I am currently on Day 2 of not taking any over-the-counter pain medications (specifically, Excedrin). I must continue this regimen for the ten days leading up to my sinus surgery because I cannot have any aspirin or blood-thinning products in my system. This may not seem like a big deal. But to me, this challenge is no easy fete. You see, I am addicted to caffeine.

Isn’t nearly everyone, you ask? Most regular coffee drinkers will develop some form of addiction to the caffeine in their daily dose of Joe. However, a little-known fact is many over-the-counter pain medications contain caffeine, usually those that target headache pain. This is the heart of my caffeine addiction. It’s not only from the caffeine in coffee, but from the over-the-counter pain medication.

Let me back up and give some background.

I am prone to headaches. In fact, I think I’ve been getting headaches since I was a kid. Later in life, I learned that over-the-counter pain relievers will eliminate the pain. Products like Excedrin and Anacin worked the best because of the caffeine that’s contained in those medications. Caffeine opens the blood vessels, thus working magic on headaches.

But there’s the rub! That same caffeine that helps relieve pain can become addictive. So after you’ve been taking it for some time and you stop, the headache will come back in full force, causing you to take another Excedrin to get rid of the pain. It’s a vicious cycle!

For the longest time, I couldn’t figure out why I always got headaches. There was nothing physically wrong with me and I didn’t have migraine headaches that can be treated with specific pain medications. Then several years ago, I read an article about a fairly new concept called rebound headaches. The article described the rebound headaches as the scenario above, where you basically become addicted to the caffeine in the over-the-counter medication. A light bulb went off in my head. This was the answer; this is what I had!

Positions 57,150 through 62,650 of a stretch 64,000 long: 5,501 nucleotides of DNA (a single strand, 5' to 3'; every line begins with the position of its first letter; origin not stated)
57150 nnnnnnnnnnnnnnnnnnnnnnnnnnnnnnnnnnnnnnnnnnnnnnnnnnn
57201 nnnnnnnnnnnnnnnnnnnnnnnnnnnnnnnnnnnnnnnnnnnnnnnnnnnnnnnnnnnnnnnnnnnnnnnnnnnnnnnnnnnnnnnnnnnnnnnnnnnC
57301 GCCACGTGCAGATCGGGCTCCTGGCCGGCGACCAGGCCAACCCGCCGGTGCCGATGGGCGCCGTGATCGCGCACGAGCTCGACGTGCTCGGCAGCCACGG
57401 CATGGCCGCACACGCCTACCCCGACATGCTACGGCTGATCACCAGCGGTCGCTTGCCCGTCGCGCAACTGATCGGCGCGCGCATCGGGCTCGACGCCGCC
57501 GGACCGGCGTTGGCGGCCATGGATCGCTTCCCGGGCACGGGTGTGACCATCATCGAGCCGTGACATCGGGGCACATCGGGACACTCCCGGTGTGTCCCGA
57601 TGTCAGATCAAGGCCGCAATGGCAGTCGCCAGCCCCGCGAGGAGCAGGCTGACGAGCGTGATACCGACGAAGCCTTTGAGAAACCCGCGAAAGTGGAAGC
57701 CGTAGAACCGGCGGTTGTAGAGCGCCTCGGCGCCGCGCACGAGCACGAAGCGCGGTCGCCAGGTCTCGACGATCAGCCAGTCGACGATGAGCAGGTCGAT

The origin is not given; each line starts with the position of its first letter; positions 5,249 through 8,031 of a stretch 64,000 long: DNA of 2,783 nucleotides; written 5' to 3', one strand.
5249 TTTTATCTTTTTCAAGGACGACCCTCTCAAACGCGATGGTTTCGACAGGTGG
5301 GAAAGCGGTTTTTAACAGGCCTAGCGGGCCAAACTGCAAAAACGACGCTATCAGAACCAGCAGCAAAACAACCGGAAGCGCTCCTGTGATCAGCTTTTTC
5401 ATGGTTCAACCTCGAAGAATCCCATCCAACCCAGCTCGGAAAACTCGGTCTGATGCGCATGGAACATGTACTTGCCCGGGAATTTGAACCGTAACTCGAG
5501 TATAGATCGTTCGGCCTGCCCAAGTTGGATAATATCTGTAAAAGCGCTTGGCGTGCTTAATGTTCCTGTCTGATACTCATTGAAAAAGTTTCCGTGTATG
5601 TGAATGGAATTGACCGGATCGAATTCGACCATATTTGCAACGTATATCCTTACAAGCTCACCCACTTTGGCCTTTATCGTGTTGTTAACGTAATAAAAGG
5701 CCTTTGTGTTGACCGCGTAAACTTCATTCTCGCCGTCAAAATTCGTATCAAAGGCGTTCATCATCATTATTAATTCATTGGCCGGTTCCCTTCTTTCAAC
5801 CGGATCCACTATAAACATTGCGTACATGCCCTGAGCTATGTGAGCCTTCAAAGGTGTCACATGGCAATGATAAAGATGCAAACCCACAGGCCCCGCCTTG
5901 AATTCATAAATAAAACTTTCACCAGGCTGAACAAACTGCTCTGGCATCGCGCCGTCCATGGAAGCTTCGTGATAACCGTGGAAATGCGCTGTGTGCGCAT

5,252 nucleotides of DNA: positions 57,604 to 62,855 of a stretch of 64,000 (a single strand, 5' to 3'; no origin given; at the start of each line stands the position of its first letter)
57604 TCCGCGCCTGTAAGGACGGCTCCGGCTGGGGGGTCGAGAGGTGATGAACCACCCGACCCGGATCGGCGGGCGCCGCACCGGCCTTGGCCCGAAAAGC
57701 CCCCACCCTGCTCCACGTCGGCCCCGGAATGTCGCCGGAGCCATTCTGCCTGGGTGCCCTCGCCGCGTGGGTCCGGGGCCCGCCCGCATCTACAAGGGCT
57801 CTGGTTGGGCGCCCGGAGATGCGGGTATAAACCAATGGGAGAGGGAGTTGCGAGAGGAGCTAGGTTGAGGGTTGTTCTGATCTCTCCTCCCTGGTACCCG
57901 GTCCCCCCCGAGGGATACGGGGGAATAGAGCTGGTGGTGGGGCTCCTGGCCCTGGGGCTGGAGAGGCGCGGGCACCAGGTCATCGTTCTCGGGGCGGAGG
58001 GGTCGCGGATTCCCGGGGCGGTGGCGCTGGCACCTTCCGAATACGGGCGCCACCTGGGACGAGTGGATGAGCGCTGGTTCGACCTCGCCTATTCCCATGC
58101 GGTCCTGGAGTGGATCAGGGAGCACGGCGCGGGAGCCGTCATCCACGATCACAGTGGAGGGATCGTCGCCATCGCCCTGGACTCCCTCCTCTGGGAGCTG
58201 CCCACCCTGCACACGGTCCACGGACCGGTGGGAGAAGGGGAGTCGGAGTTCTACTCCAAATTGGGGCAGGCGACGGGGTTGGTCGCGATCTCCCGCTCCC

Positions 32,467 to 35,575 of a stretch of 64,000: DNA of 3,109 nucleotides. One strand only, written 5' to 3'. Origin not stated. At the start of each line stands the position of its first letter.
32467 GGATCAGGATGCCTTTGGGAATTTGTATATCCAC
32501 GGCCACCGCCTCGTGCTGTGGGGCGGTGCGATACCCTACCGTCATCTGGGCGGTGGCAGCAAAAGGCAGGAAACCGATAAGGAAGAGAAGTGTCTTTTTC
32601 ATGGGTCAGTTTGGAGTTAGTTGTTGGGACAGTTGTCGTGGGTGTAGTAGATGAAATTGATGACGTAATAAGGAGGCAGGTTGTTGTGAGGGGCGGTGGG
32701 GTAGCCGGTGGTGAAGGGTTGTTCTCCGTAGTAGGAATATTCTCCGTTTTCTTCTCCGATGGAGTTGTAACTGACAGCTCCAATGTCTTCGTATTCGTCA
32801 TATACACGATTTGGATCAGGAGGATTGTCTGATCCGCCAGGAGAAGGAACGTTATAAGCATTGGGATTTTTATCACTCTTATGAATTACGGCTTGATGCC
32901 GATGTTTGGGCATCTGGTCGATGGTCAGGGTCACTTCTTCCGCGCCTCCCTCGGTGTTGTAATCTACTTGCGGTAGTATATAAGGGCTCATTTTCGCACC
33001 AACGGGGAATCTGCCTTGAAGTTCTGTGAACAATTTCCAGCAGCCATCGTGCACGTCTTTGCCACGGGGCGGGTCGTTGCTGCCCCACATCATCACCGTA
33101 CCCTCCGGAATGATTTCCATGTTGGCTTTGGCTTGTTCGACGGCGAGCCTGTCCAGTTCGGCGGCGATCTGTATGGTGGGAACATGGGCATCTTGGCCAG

Unfortunately, the only way to cure rebound headaches is to stop taking the medication, usually cold turkey. This means that the headache will come on quite intensely and there’s nothing that can be done. And before anyone suggests Ibuprofen or Tylenol, let me just say that these headache want only what they’re used to. Those pain relievers will not work (I’ve tried). It takes about ten days for a substance to leave the body. So once I stopped the Excedrin, I would likely experience severe headache pain, nausea, irritability, inability to concentrate, basically all the symptoms of withdrawal. But the good news is that if I could make it through the ten days, I’d likely be headache free.

So back in August 2006, I decided it was time to detox. I knew if I was going to be pregnant at some point soon, I had to rid my body of caffeine sooner rather than later. So I picked a day and stopped – Excedrin, coffee and Diet Coke (my three good friends). And let me tell you, it was torture. I had a splitting headache for days. I was irritable and sick to my stomach. I remember sitting in my office with the lights overhead glaring down on me and me being unable to focus on anything. It was not a fun. But when the ten days were up, I was headache free and remained that way!

Well here I am now, four years later. When I returned to work after Sophie was born, I re-introduced caffeinated coffee to my regimen. It was just too hard to be alert for work while I was taking care of an infant. And before I knew it, I was hooked again. The headaches returned and I went back to over-the-counter pain reliever.

So given all this, I’m quite nervous about what this ten days will bring. I know I shouldn’t focus on the worry, which will likely make it worse. But it’s there, in the back of my mind (along with a slightly dull headache).

Fortunately this time around, I don’t have to give up caffeine itself. So I can at least detox “warm turkey” by continuing to drink coffee. I’ve chosen to do that because I don’t think I can take the pain of a headache and withdrawal for ten days since I now have a toddler I’m responsible for. But we’ll see. I don’t think I’ll be drinking much coffee during and after the surgery. So maybe this experience will serve as a full detoxification. I guess I’ll soon find out.

Wish me luck on the next eight days of detox and try not to be too upset if you pass me in a Starbucks.

NOTE: If you’re experiencing the same rebound headaches, do not attempt to detox by yourself. First see  a doctor to make sure there are not other ailments that need treating. Your doctor can help you focus on the best course of action.

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